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    Legislative Watch Report

    SESSION COMES TO AN END

    Lawmakers have returned to their home districts as the 2021 legislative session came to a close on Friday, May 14 at 6:00 pm, as mandated by the constitution. Without a doubt, this is one of the most memorable sessions in memory and included plenty of drama, especially on the final day where the Senate came to a breaking point.

    At the center of the controversy was an extension of the FRA bill – which stands for Federal Reimbursement Allowance – and is a self-imposed taxing mechanism covering hospitals, long term care facilities, ambulance services and pharmacies, which is used to help pay for Medicaid services through the state’s MO HelathNet program. The money is matched by federal dollars at a higher rate and is then used to reimburse the state’s Medicaid providers. The FRA legislation must be renewed every year, or the health care entities risk being short funded, and many would likely close their doors. Democrats said they were given assurances by Republican leadership that the bill would pass through the Senate cleanly, but when it became apparent late Thursday night that would not be the case, chaos ensued.

    The final day of session in the Senate was marked by Democrat leadership holding the floor and lambasting Senate President Dave Schatz for not keeping his word on the FRA legislation. In an unprecedented move, and nearly four hours before the scheduled end of session, Democrat Floor Leader John Rizzo made a motion for the Senate to adjourn. With no objections from any of the Republicans in the chamber, the motion passed, and the 2021 legislative session was over for the upper chamber.

    The House, meanwhile, continued their work, and pushed through a couple of last-minute priorities as the 6:00 pm deadline approached.

    The fallout of failing to pass the FRA means that Governor Mike Parson must now call a special session to address the issue, otherwise health care facilities will not receive the necessary funding when the program expires in September.

    In the end, only 51 policy related bills and resolutions were approved and forwarded to the Governor for his consideration. Additionally, the 19 budget bills that encompass the fiscal year 2022 state budget also await the Governor’s approval.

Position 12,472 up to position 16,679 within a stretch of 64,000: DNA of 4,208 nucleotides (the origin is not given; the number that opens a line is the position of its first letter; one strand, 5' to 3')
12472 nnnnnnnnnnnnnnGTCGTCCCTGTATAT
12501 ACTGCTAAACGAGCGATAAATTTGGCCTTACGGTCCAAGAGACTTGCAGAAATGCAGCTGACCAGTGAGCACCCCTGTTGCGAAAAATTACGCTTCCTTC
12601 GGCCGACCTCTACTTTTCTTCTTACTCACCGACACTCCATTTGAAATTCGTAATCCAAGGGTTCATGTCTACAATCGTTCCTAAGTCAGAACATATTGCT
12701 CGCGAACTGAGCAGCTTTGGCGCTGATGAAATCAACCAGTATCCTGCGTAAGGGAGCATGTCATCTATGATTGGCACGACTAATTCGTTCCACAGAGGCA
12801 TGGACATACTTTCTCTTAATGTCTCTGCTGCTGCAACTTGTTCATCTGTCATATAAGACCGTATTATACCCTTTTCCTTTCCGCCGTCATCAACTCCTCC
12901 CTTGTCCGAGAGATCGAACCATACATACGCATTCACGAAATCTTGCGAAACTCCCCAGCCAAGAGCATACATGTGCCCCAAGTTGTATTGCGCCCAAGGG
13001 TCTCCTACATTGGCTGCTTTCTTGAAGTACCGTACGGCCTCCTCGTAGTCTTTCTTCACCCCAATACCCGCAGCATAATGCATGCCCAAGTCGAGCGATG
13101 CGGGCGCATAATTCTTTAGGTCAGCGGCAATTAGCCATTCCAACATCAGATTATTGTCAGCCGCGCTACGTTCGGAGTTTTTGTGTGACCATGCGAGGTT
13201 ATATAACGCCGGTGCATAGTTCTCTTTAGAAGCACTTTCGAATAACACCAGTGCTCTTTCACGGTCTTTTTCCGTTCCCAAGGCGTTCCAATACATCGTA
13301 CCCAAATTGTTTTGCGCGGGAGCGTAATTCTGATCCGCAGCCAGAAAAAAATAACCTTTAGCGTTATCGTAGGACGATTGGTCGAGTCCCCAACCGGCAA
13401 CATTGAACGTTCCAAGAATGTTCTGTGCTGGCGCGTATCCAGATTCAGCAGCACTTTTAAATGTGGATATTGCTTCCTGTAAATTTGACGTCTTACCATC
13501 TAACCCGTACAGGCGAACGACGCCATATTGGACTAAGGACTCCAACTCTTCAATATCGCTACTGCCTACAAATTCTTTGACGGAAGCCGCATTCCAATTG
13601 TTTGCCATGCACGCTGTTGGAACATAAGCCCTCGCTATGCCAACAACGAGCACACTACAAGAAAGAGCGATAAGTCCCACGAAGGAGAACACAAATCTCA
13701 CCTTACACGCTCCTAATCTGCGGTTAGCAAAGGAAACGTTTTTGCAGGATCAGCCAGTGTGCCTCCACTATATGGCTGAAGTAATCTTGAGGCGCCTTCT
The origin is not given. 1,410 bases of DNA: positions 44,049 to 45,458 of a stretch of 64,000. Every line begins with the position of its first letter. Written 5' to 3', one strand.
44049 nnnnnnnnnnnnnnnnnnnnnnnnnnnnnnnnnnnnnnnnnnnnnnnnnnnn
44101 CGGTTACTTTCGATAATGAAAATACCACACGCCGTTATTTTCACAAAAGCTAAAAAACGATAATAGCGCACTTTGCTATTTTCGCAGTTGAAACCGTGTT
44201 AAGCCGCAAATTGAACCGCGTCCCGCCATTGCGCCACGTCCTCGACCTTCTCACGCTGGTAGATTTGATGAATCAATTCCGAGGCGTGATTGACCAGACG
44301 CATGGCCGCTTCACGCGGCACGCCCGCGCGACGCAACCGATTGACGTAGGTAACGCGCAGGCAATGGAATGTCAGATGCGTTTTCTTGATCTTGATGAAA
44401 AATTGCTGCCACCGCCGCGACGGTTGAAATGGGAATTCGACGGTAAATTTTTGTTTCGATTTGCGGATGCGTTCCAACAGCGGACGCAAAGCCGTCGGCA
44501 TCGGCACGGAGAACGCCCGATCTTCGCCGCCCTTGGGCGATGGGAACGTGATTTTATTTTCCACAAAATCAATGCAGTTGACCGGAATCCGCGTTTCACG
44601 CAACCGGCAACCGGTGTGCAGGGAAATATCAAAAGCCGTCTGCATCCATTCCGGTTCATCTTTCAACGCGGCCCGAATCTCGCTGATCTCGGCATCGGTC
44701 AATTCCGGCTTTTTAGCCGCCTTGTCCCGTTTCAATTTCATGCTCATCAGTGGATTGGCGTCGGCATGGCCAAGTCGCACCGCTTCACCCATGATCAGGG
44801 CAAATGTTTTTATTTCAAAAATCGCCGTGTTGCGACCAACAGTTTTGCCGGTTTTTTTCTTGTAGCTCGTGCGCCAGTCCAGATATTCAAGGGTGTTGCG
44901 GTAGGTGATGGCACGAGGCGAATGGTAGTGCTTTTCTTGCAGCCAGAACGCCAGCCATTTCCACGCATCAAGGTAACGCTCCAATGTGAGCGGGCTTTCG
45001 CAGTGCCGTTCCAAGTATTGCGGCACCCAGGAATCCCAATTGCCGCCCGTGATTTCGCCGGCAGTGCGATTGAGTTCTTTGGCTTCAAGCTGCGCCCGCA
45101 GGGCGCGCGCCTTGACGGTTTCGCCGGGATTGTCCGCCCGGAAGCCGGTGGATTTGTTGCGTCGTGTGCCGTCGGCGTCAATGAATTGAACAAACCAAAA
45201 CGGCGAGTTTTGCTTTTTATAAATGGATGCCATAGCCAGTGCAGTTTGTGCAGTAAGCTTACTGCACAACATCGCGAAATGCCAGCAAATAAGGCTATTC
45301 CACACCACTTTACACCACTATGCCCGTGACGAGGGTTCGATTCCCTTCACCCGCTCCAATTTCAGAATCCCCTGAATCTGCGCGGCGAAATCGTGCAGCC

The Governor has until the end of June to sign or veto budget related bills, as the new fiscal year begins July 1. He must take action on non-budget bills within 45 days of the end of the legislative session. All policy related legislation takes effect on August 28, unless the bill contains an emergency clause or other effective date. Any vetoed bills may be considered for an override at the annual veto session on September 15.

    Highlights of Bills of Interest

    Law Enforcement Officers Bill of Rights (LEOBR)

    SB26 – I’m pleased to report that after several years of laying the groundwork, building the necessary relationships, and garnering support, LEOBR has passed and now awaits action by the Governor. After many thought this legislation was dead because of the numerous amendments added and controversy surrounding some of the provisions, the House and Senate approved the measure on the final day of session. The final two weeks of session saw this bill on life support numerous times, but persistence paid off as we made it across the finish line. In a nutshell, the legislation provides a statewide framework ensuring due process protections for all law enforcement officers when under administrative investigation.